Yesterday, Noo and her son had to rush back to her home in Nong Khai as her father is dying. The poor man has been terminally sick for quite a while and I am surprised that he has lasted this long, as the last time I saw him I suspected that  he only had weeks to live. Anyway, she wanted to see him before he died, so off she went, and right now, I have no idea how long she will be away.

These things can drag along for days – even weeks- so I’ll just have to be patient. The problem is that I really don’t do ‘being alone’ very well. I’ve made huge progress in my mental state since I first met Noo back in 2010, but I am the first to admit that I still get some pretty bad moods – bordering on depression – when Noo is with me and taking care of me, so I am a little concerned about how I’ll manage if she is away more than a few days – which I fear she will be. Only time will tell how I get on.


The good news is that I’ve got my piano back after a three and a half year absence. It was gathering dust at my house in Pong and yesterday, after numerous requests, my wife finally got her brother to load it onto his pick up and drop it round. I say ‘drop it round’, but it actually weighs a bloody ton. It is a 90 year old, upright Yamaha, imported from Japan, and I originally bought it from a dealer in Bangkok, back in 2002.

It took four ‘stout men and true’ to manoeuvre it off the truck, and now, at long last, it has pride of place in my lounge. Amazingly, it doesn’t sound too bad and it’s not too far off being in tune – difficult to believe, after all those years of being in a very hot, humid house. I’ll have to track down a piano tuner, but in the meantime I can get back to my amateurish tinkling of the ivories. That might keep me amused, while my family is away….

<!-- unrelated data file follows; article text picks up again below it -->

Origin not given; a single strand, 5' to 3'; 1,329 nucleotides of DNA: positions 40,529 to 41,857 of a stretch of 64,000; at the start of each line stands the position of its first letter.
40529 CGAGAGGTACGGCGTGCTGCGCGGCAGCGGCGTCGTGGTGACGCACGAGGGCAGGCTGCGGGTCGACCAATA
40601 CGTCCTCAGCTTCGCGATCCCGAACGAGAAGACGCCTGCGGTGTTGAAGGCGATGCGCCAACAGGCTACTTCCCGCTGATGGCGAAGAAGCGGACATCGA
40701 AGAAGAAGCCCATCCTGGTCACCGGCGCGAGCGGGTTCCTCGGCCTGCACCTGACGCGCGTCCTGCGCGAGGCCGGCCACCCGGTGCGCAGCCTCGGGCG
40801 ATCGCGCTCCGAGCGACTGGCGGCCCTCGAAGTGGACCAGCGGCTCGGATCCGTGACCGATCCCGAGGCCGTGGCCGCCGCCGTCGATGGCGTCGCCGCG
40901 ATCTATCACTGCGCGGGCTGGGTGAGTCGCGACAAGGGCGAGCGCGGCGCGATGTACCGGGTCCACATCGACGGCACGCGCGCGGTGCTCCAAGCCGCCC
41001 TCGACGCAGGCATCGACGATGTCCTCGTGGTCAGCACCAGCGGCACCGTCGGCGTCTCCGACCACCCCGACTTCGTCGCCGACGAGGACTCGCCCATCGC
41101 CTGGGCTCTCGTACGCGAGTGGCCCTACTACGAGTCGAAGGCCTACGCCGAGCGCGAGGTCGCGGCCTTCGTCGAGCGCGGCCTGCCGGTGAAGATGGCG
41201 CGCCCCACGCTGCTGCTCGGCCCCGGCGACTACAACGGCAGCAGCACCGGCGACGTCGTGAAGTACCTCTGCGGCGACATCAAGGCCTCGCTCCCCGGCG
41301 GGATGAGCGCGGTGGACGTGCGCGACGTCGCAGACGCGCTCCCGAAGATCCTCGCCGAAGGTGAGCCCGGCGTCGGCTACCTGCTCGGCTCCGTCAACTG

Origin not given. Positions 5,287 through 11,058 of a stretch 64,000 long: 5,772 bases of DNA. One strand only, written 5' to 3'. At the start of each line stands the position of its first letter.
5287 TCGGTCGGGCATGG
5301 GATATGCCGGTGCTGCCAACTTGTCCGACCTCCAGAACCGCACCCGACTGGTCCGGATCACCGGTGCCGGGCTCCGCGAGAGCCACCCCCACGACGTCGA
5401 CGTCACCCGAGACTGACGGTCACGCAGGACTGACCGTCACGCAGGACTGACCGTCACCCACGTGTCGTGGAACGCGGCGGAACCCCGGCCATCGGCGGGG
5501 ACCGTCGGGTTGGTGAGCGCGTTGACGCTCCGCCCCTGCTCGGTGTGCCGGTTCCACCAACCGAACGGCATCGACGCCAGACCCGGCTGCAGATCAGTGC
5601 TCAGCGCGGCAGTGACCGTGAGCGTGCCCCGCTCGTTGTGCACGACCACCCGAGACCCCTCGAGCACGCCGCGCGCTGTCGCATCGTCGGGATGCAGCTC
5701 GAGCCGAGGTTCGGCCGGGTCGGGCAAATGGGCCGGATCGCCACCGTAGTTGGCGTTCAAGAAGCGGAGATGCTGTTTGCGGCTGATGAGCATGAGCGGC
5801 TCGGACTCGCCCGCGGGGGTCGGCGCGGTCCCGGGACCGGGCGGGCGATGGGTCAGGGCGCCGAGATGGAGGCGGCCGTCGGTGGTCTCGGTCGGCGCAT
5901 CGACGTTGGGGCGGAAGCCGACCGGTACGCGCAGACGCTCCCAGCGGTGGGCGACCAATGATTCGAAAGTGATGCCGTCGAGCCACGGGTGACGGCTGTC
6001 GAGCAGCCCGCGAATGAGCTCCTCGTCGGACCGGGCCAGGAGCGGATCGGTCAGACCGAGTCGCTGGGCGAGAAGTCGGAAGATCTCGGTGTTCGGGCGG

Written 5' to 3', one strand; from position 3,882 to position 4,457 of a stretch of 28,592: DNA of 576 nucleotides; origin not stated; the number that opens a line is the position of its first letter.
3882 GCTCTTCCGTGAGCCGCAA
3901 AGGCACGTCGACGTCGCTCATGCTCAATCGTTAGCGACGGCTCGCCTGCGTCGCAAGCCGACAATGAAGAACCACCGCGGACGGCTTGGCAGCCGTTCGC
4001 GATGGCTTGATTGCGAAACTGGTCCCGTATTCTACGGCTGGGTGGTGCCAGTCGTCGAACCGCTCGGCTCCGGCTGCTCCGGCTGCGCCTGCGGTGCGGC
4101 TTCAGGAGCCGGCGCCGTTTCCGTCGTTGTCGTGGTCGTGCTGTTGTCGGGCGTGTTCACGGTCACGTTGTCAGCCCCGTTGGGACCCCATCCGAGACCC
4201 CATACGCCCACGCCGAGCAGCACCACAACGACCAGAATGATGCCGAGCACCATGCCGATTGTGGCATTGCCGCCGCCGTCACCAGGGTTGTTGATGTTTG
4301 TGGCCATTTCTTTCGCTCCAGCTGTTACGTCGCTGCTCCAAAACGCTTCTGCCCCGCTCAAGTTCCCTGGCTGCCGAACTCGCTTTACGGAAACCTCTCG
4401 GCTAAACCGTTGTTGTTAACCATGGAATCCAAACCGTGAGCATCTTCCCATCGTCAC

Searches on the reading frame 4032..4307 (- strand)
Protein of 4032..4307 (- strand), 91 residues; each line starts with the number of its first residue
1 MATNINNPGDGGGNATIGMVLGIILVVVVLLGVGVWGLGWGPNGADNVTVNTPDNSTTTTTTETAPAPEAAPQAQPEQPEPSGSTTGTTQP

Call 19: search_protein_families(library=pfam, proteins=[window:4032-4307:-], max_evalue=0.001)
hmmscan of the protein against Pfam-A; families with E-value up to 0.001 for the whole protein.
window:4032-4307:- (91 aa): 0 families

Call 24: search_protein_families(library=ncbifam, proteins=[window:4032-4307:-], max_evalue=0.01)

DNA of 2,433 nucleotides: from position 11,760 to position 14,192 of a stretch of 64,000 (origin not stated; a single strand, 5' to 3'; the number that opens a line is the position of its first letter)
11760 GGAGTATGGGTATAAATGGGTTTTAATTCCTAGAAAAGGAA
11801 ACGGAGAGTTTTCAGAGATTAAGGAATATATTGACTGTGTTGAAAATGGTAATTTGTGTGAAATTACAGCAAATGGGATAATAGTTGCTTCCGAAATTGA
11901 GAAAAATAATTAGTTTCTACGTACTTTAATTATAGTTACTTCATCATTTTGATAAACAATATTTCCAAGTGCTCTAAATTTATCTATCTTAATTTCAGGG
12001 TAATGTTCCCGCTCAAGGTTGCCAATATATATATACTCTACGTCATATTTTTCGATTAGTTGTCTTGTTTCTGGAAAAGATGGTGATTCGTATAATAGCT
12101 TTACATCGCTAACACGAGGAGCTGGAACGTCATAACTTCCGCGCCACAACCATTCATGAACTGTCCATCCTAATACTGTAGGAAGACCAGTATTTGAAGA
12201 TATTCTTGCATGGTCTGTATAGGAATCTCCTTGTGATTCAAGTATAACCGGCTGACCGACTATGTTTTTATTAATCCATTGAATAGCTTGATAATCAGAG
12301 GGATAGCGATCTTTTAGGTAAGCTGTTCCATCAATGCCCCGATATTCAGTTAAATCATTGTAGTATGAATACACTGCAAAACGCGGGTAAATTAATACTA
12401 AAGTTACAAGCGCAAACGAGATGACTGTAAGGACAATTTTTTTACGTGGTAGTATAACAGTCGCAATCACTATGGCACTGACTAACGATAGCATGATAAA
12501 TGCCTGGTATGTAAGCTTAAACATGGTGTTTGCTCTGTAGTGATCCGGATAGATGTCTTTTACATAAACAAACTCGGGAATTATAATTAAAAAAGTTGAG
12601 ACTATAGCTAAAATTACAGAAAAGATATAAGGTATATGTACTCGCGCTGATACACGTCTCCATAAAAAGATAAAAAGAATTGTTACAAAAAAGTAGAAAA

The fan is older than the piano...
The fan is older than the piano…



Hip…Hip…Hooray! It’s Gun Appreciation Day!

Yes, folks, you couldn’t make it up, could you?

Firearms owners and their advocacy groups headed to gun shops, shooting ranges other places Saturday as part of “Gun Appreciation Day.”

Organizers are encouraging gun-rights supporters to “send a message” to President Obama two days before his second inauguration by “lining up around the block” at gun shops, ranges and shows with a copy of the Constitution, U.S. flags and a “Hands off my Guns” signs.

“We’re just supporting the second amendment,” said John Kenney, who went to Clark Brothers Guns, in Warrington, Va., where the parking lot was full for much of the day.

Kenny said he visited the shop-shooting range in part to try to reverse recent efforts to make gun ownership “look ugly,” instead showing Americans owning a firearm is “a fabulous thing.”

In 2011, 32,000 Americans died as a result of gun violence.

The per capita rate, at over 10 homicides per 100,000 people, is about 20 times higher than in other advanced nations. In the UK, the per capita death rate is 0.25 homicides per 100,000 of population.

In the USA, there are roughly 300 million firearms owned by civilians in the United States .Of these, about 100 million are handguns. About 45% of all households (50 million) have guns, and over 80 million individual adults own some kind of a gun.

In 2010, there were 800,000 registered gun owners in the UK.

The people in Britain seem to be living in a totally different universe to their American cousins. Sure, the difficulty of obtaining guns, together the fact that the general public do not own guns, has led violent criminals to use other weapons to commit crimes, and in 2011 there were 29,500 knife crimes. Britain is a very long way from being a crime-free country, but in 2011, there were only 232 deaths from knife crimes and a mere 61 deaths from guns.

Don’t forget the USA statistic of 32,000 deaths is for gun deaths alone – and don’t kid yourselves that they don’t also kill and maim each other with knives and other weapons – because they do.

So what’s to be done about it?

If the NRA gun lobby were to have their way – absolutely nothing – save put armed gunmen in every school and possibly let each teacher have an assault rifle under their desk. There are around 100,000 public schools in the USA, so having an armed guard and arming every teacher at every public school would provide a very nice little earner to the hard done by gun makers.

It would seem that the main impediment to doing anything about the appalling number of gun deaths in the ‘greatest nation on Earth’ is the Second Amendment to the American constitution, which ostensibly guarantees the right for every citizen to bear arms – or does it?